We love using (Taylor) Swift for developing on iOS

Swift is a new language made by Apple for building apps on iOS and mobile guru Leo shares his love for coding in Swift.

Swift is a new programming language created by Apple for iOS and OS X development. Before Swift, the main language for Apple developer was Objective-C which has been more than 30 years old. Swift inherits much from Objective-C, but also adds more modern features for developers to write code in a simpler, cleaner way.

Swift has been available to the public for about two years now, but, as far as I know, most original projects don’t use Swift because large amounts of Objective-C code still need consistent maintenance and the new language is still not very stable. New projects coming out are much more likely to use Swift, but you can also use a mix of the two languages for your projects like me. Our project code is a mix of the two languages, bu we’re going to migrate the existing Objective-C code to Swift and transition to executing projects en in the future.

As a developer, I love Swift very much, especially its functional programming, which can make your code much more effective than Objective-C. Let’s get to know Swift and you’ll see why I love it (you probably will, too).

Taylor Swift, iOS development


Swift is a pretty safe language for programmers: the compiler will check and infer the type for you and all unsafe code will be eliminated at when it’s time to compile. Moreover, with the development of Swift 2.0, the exception handler provides a way to deal with exceptions happening at runtime. All of these make developers feel so much more confident with their own code.

Further, and more importantly, Swift has a new syntax called Optional, which means there may be a value or there may be nil. The main purpose of Optional is to take the value check from runtime to compile time, while most other programming language would always give an error at runtime, the awful NullPointerException.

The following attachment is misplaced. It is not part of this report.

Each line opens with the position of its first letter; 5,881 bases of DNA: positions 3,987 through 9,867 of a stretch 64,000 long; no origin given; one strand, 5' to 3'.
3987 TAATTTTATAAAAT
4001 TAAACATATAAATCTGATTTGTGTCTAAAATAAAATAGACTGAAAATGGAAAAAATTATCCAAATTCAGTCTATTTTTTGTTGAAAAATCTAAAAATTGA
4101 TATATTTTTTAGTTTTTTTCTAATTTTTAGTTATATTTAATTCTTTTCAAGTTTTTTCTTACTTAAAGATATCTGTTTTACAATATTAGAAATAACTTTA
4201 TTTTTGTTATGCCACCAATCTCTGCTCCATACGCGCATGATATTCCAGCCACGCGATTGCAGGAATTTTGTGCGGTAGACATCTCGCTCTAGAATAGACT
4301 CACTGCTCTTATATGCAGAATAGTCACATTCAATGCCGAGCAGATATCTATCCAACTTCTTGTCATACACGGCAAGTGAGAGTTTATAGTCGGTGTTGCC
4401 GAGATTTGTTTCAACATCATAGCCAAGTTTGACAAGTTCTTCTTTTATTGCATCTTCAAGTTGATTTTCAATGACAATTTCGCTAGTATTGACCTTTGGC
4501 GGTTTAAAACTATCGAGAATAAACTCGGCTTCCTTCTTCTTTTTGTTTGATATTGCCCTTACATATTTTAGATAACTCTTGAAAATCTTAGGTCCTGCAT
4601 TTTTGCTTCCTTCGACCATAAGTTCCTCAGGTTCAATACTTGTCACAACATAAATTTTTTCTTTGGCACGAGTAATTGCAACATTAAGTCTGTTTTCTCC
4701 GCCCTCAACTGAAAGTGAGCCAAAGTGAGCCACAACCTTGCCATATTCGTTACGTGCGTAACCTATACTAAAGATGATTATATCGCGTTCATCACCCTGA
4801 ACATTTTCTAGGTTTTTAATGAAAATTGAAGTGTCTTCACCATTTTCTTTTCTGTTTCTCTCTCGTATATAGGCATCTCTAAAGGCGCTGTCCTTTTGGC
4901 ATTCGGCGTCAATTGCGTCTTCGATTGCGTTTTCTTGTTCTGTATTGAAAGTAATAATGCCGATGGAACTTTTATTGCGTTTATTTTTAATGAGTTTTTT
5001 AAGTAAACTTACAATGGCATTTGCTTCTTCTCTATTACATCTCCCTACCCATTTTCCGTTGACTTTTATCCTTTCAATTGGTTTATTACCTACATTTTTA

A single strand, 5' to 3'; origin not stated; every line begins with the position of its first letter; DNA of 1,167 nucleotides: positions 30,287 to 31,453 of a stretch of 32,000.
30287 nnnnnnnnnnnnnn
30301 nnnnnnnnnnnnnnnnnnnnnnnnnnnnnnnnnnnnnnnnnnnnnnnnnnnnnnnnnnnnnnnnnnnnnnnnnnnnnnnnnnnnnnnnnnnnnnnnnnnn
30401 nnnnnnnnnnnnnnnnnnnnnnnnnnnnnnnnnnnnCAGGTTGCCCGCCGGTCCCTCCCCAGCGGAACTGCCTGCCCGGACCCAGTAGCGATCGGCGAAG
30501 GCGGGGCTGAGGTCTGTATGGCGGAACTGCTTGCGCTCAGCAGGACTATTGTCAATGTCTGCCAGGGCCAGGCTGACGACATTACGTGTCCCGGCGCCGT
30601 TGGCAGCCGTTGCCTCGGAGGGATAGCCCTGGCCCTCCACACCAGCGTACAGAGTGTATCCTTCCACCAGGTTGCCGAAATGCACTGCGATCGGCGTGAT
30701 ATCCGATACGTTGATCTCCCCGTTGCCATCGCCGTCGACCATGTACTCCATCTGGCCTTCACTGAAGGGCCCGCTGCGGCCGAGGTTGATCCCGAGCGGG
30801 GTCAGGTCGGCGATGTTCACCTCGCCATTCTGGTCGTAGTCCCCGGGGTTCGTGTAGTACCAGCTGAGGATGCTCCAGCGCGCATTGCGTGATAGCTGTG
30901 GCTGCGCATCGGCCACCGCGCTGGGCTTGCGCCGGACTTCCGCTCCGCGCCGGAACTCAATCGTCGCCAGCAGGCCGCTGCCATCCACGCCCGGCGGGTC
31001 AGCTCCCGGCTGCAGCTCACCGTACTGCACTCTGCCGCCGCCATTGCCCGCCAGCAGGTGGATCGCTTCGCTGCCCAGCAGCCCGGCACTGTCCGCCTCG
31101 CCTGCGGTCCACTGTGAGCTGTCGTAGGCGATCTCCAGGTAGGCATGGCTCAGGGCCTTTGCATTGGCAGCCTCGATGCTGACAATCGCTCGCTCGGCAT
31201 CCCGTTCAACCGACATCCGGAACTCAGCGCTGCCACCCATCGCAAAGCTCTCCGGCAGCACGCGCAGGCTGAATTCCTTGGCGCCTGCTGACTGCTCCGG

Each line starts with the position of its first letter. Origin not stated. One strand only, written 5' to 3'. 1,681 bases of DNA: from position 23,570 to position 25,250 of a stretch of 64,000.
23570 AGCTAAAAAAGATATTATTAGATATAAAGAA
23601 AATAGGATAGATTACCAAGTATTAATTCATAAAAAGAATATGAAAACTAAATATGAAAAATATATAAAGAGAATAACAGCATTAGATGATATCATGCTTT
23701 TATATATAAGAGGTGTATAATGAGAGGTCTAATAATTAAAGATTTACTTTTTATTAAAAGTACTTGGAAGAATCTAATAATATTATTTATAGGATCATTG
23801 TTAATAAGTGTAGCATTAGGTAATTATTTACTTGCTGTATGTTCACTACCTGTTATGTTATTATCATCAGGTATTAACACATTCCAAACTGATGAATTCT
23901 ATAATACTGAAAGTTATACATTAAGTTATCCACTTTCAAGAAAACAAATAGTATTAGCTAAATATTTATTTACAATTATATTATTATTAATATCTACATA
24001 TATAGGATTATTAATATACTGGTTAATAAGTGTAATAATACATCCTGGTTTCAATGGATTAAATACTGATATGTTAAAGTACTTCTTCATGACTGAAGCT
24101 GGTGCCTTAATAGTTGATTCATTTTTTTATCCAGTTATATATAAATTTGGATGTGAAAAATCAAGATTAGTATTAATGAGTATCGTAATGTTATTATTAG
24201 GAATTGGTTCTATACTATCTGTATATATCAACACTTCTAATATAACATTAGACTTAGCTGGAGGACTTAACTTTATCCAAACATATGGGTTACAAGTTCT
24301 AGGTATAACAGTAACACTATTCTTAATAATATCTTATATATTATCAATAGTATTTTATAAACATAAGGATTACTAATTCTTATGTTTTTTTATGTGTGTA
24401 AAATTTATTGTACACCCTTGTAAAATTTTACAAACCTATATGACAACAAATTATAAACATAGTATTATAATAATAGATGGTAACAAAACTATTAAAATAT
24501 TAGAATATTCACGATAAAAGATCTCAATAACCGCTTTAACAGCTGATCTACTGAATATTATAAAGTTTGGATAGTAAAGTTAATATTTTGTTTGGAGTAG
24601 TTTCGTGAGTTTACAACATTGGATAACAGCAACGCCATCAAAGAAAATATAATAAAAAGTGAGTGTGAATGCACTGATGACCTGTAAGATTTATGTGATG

The Optional significantly increases security; at the same time, it does bring much more complex code. To avoid this, Swift offers a range of syntactic sugar, which can use Optional more conveniently, such as optional binding and optional chaining. You can see more details in The Swift Programming Language guide.

Taylor Swift, iOS development

Readability and Scalability

Beyond the stability of Swift code, I prefer the language for its readability and scalability, Swift absorbs lots of modern features from other programming languages, such as Protocol and Generic; all these modern changes result in a language that is easy and fun to use. Swift 2.0 even made a great improvement with Protocol Extension, which means you can define default behavior for a protocol. Apple even uses Protocol Extension to refactor lots of Swift standard libraries, and with the new libraries, the Swift code is more readable and easier to use.

If you have some experience with Object-Oriented Programming, you will be pretty familiar with Inheritance and Polymorphism, which have greatly enhanced the scalability and reusability of the code, but not all cases are suitable with Inheritance which represents a “is-a” relationship between classes. For these “isn’t-a” cases, the protocol is much more powerful.

“Talk is cheap. Show me the code.”

protocol Ordered {
    func precedes(other: Self) -> Bool
struct Number: Ordered {
    var value: Double = 0
    func precedes(other: Number) -> Bool {
        return self.value < other.value

So, we define a protocol named Ordered which has a precedes function. After this, we can create lots of types for implementing this protocol and make types capable of being ordered. Moreover, if you want to order some original types created by someone else, you can use Protocol extension, just like this:

extension Ordered where Self: Comparable {
    func precedes(other: Self) -> Bool {